The Beauty of LATEX

The Beauty of LATEX

From the post:

There are several reasons why one should prefer LaTeX to a WYSIWYG word processor like Microsoft Word: portability, lightness, security are just a few of them (not to mention that LaTeX is free). There is still a further reason that definitely convinced me to abandon MS Word when I wrote my dissertation: you will never be able to produce professionally typeset and well-structured documents using most WYSIWYG word processors. LaTeX is a free typesetting system that allows you to focus on content without bothering about the layout: the software takes care of the actual typesetting, structuring and page formatting, producing documents of astonishing elegance. The software I use to write in LaTeX on a Mac compiles documents in PDF format (but exporting to other formats such as RTF or HTML is also possible). It supports unicode and all the advanced typographic features of OpenType and AAT fonts, like Adobe Garamond Pro and Hoefler Text. It allows fine-tuned control on a number of typesetting options, although just using the default configuration results in documents with high typographic quality. In what follows I review some examples, comparing how fonts are rendered in MS Word and in LaTeX.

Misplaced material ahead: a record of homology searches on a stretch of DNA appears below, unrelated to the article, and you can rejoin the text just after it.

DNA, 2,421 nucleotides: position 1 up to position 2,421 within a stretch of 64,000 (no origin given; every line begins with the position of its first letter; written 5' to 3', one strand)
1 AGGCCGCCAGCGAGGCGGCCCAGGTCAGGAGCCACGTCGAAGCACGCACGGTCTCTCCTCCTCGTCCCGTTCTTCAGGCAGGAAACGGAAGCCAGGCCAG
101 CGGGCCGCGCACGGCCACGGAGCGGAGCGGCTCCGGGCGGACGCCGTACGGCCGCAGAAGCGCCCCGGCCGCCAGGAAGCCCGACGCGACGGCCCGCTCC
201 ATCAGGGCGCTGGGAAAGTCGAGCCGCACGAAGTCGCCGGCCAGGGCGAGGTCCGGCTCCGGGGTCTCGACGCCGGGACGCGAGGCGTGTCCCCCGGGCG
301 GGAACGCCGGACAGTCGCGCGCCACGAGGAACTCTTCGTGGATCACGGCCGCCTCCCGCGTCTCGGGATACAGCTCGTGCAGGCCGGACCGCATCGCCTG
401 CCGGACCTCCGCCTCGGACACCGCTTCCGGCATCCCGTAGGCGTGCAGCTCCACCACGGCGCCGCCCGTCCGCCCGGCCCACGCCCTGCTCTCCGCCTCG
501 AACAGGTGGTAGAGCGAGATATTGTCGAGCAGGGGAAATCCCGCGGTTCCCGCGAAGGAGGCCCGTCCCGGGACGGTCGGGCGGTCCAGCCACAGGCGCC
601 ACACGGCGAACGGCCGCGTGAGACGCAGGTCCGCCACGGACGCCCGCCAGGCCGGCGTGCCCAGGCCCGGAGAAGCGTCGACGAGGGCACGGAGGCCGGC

I thought about mentioning LATEX in my post about MS Office, but that would hardly be fair. LATEX is professional grade publishing software. Any professional grade software package takes user investment to become proficient at its use.

MS Office, on the other hand, is within the reach of anyone who can start a computer. The results may be ugly but the learning curve looks like a long tail. A very long tail.

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